Alhambra Man, Indicted in Taiwan, Ordered Deported

TIMES STAFF WRITER

A federal immigration judge on Friday ordered the deportation of a suspected Asian organized crime member who has been indicted on murder and robbery charges in Taiwan.

U. S. Immigration and Naturalization Service Judge Roy J. Daniel also set bail at $85,000 for Kuei-chun Tung, 35, who was arrested Monday in his Alhambra home on a charge of holding a false Filipino passport.

Tung is one of 10 people charged by the Taiwanese government in the murder and robbery of seven members of a family, including three children, in the Philippines. Eight defendants have been convicted, said John Salter, an INS attorney. Taiwanese law allows trials of citizens suspected of crimes in other countries.

Salter had asked that Tung be held without bail so he could not flee before his deportation, but Daniel denied the request. Daniel will decide where Tung will be deported on Sept. 27.

"This individual is a threat to society," Salter said. "He is an extreme flight risk."

INS officials and Los Angeles Sheriff's Department investigators believe Tung is the strongman for a San Gabriel Valley cell of the United Bamboo, a Taiwan-based organized crime ring linked to drug dealing, extortion and illegal gambling parlors in the United States.

Tung, who uses the name Benson Wang, was questioned, but never charged, two years ago in connection with a pai gow parlor in Bradbury believed to be run by United Bamboo. Los Angeles County Sheriff's Deputy William Howell, an investigator in the case, said Tung was suspected of threatening to kill a man who could not pay his debt to the gambling parlor, but the case was dropped for lack of evidence.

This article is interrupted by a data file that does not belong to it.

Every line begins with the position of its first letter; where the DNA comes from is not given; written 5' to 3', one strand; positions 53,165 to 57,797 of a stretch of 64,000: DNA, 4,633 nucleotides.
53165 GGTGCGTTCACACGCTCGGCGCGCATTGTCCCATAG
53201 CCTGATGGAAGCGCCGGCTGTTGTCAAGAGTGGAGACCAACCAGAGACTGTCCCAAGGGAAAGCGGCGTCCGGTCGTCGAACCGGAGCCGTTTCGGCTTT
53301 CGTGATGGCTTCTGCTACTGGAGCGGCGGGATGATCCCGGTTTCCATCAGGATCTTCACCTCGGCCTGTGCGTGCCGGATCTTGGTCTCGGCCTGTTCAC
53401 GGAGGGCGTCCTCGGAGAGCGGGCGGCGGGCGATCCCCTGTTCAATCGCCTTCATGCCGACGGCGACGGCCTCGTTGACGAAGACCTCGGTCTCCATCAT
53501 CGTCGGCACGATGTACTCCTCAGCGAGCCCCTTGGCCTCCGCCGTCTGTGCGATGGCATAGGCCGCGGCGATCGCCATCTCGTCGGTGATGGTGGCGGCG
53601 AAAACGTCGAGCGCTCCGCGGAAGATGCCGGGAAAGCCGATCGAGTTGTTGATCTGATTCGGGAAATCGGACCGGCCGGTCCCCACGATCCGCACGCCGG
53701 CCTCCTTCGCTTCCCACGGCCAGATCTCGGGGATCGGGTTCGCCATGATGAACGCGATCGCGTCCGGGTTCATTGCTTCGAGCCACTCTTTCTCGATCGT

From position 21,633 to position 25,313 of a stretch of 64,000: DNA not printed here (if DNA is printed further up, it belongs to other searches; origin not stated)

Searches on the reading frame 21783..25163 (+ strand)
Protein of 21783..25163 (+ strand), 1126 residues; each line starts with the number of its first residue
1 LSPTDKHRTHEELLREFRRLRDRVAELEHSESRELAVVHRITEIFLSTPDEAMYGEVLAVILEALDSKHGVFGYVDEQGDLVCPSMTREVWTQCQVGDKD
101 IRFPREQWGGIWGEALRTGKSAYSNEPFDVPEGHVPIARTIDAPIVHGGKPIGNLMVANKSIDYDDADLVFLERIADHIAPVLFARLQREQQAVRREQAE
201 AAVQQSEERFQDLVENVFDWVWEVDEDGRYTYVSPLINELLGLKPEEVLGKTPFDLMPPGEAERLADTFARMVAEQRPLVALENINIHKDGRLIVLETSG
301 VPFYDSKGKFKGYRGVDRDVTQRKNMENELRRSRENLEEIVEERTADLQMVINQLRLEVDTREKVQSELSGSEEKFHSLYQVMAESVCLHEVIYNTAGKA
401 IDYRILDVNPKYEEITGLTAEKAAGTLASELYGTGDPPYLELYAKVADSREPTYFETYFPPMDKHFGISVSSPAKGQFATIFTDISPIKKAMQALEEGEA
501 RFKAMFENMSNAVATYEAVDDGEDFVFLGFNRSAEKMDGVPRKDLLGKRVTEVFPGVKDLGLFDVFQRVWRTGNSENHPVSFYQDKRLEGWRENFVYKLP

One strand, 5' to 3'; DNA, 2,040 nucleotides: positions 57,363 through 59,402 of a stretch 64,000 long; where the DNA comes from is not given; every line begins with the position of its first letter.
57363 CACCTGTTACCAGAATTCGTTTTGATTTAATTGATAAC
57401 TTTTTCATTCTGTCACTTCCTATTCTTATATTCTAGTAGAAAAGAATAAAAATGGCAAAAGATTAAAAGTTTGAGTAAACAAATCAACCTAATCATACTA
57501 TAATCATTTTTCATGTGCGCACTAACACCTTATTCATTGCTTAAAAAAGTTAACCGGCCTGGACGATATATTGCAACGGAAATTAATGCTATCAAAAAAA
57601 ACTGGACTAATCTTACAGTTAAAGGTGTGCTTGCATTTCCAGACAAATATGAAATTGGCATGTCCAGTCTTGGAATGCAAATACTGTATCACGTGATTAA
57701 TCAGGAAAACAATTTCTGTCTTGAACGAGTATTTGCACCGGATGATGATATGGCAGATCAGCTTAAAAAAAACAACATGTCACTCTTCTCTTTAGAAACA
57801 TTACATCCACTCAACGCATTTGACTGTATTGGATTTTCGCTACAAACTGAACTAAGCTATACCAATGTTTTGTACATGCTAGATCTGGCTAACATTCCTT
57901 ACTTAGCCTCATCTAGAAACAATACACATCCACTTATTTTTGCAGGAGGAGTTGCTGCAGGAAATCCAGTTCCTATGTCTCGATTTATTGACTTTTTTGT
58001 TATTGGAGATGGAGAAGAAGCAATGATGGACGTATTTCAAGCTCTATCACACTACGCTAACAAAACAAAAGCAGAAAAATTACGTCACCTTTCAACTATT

As a result of the investigation, authorities received a tip that Tung was wanted in Taiwan, and launched an investigation that led to Monday's arrest.

Salter said that when investigators searched Tung's home, they found documents and charts showing his ranking in the gang. They also found a cache of 15 weapons, including a .22-caliber derringer and three 9-millimeter machine pistols, one equipped with a laser sight. Tung was charged with illegally concealing the derringer at the time of his arrest, a misdemeanor.

Tung's lawyer, R. Wayne McMillan, would not comment on the murder case.

The deportation order was based solely on Tung's illegal status in the United States, not on the criminal charges, because Taiwan does not have an extradition treaty with the United States.

Copyright © 2019, Los Angeles Times
EDITION: California | U.S. & World
65°